5 key elements of an engaging email to support lead generation

By Dodge Communications (not verified) on March 3rd, 2016

The anatomy of a marketing email is a lot more complicated than it seems. In the B2B space, companies are using email marketing as a tool to connect with potential buyers, but how can your company stand out among the many others working towards the same goal? In order to drive action from prospects, your email must be engaging and compel your audience to act. Below, you’ll find a few tips on how to achieve the end goal of moving your prospect further down the funnel, ultimately closer to a sale.

Determine whether HTML or text is the best fit. While HTML emails are more image-centric and visually appealing, a Hubspot study found that text emails typically perform better, with more opens and clicks. This certainly doesn’t mean abandon HTML emails – they provide a good function for more “exciting” communication like newsletters, announcements such as a product launch, etc. However, if you’re trying to connect with your audience on a more personal, “one-to-one” level, text emails are your best bet.

Create compelling subject lines. The subject line may just be the most important element of your email – if you can’t engage your audience here, they won’t open it. And at that point, it doesn’t matter if you have the most compelling copy and a valuable call-to-action. We could easily write an entire blog on subject line best practices but here are a couple high-level tips – keep it concise, under 50 characters is best; utilize action verbs when possible which are more engaging for readers; and last but certainly not least, A/B test your subject lines to determine what’s working and what’s not for future improvements.

Personalize! Use personalization to make emails more relevant and drive action from prospects. Marketing automation tools can automatically populate emails with information stored in prospect records, such as using the recipient’s first name in the salutation or incorporating their company name into the body of the email. Don’t overlook the email sender, which can also impact open rates. Make sure your emails are coming from someone from your company, not a generic email like noreply@companyname.com or info@companyname.com. Be smart about the sender. For example, if you’re sending follow up emails after meeting prospects at a tradeshow, make sure it comes from the sales or marketing person they chatted with at the show – the more familiar, the better.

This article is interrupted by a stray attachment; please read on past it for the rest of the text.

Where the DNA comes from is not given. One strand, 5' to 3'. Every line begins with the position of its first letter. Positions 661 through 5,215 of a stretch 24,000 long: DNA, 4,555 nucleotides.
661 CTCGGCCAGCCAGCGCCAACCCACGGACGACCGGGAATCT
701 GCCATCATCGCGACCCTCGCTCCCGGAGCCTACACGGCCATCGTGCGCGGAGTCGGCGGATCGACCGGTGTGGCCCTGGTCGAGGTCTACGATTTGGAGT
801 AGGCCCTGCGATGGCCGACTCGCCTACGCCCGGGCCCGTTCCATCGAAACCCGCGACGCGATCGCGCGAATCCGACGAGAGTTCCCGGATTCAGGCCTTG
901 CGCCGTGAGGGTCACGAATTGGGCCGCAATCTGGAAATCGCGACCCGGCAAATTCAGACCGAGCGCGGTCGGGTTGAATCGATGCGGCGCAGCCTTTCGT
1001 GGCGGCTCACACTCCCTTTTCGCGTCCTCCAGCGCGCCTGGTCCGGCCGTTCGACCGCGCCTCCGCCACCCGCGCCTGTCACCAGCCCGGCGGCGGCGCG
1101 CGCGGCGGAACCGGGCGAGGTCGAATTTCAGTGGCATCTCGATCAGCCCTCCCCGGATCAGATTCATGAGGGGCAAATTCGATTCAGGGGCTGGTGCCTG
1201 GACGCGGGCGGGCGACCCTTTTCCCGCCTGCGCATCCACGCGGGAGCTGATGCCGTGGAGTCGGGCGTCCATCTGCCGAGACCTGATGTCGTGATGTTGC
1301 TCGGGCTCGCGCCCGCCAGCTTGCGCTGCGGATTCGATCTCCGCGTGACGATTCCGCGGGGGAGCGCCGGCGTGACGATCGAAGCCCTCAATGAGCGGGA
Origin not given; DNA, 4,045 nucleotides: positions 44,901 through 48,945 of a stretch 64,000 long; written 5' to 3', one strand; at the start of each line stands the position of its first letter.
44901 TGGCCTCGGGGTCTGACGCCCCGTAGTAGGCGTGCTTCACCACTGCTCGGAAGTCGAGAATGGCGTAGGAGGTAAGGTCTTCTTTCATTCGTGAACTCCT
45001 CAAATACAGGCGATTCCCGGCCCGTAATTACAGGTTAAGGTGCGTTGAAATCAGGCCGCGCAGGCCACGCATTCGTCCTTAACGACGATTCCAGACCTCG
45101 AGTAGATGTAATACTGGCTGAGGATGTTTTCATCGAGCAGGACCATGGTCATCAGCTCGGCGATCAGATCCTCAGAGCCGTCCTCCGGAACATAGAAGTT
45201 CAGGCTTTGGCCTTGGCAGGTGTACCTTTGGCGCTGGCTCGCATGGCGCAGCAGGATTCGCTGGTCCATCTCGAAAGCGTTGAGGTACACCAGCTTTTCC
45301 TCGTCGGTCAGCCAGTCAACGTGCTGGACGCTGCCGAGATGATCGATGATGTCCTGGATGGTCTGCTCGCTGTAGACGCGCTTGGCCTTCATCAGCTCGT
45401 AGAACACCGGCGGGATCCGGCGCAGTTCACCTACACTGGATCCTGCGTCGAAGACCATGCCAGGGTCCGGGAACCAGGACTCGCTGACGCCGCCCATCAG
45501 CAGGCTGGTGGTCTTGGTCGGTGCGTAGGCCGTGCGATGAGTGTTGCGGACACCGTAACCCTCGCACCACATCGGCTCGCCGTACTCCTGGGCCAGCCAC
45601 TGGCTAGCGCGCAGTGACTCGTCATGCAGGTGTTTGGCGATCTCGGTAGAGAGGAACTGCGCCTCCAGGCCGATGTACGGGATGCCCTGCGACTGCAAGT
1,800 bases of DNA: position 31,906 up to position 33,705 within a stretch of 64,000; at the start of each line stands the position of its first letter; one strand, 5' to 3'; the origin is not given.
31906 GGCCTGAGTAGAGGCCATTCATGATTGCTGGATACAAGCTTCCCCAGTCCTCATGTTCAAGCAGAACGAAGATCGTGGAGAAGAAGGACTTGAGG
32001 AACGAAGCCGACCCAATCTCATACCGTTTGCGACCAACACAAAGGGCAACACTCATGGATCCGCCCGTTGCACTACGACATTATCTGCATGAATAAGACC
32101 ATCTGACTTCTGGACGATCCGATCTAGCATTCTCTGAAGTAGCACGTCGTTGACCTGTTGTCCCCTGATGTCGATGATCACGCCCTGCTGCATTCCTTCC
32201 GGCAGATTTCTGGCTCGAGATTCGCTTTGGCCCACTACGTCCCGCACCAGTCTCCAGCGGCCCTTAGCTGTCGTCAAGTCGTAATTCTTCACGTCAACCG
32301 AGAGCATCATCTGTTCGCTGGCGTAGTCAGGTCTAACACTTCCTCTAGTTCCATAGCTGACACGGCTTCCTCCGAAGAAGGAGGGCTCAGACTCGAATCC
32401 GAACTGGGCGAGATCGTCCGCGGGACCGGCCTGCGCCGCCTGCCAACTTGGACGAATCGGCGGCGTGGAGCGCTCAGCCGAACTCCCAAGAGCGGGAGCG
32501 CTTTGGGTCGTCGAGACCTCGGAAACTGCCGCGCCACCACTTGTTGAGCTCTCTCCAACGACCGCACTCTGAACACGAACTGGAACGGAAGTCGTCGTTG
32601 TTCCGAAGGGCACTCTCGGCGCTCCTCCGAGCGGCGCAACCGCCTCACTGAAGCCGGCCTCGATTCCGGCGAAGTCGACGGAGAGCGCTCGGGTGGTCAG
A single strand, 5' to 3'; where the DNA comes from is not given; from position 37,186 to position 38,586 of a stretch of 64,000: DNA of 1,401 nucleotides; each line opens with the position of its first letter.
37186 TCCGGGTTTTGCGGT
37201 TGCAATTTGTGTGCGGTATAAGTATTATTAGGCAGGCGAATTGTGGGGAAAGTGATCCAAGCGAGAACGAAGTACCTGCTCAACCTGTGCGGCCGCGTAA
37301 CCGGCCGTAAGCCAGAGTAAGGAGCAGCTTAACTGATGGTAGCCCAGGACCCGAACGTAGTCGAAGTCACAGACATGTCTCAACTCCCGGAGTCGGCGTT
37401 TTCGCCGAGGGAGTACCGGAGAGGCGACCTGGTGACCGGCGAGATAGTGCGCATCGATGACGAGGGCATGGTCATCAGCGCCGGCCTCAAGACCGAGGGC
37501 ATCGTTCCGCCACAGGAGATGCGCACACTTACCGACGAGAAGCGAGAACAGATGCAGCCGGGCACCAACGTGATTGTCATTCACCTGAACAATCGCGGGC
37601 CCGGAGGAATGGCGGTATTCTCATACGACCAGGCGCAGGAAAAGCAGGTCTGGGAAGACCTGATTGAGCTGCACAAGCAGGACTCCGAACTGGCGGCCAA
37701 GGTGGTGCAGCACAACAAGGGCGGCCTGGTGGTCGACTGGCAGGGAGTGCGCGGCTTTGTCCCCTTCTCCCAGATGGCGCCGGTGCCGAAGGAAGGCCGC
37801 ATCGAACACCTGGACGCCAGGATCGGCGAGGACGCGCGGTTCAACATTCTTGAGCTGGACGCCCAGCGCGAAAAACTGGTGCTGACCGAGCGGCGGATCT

Keep copy succinct. Email copy that’s long and dense may deter the recipient from reading enough of your email to understand the message. Note: a study examining web UI patterns found that users rarely read every word of website text, rather just 20 percent on average. The same is true for email copy, which is why it’s important to hone in on the most pertinent information in the first few lines to capture the attention of your audience at the onset. That said, leverage the “F-pattern” of reading that aligns with natural human sight patterns. Finally, we recommend keeping the copy below 200 words to help ensure emails are “scannable” and can be easily absorbed.

Always include a call-to-action (CTA). Without it, you’re not giving the recipient anything valuable to take away. Include a CTA with a download or link with a compelling piece of copy that’s relevant to your audience and the messaging in the email. For example, if your email hits on clinical data analytics, offer a free copy of your recent white paper on the subject. If you’re using an HTML email, incorporate a designed, clickable CTA button, perhaps a bold color to catch the eye or aligned with the color of your brand guidelines, and always include an alternate, in-text hyperlink CTA, since HTML buttons and images don’t always load in everyone’s email client by default. CTAs provide additional avenues readers can access learn more about your company or the industry issues in which your company has a deep understanding.

Now that you know the anatomy of a killer email, be sure to put these best practices to use for your company.

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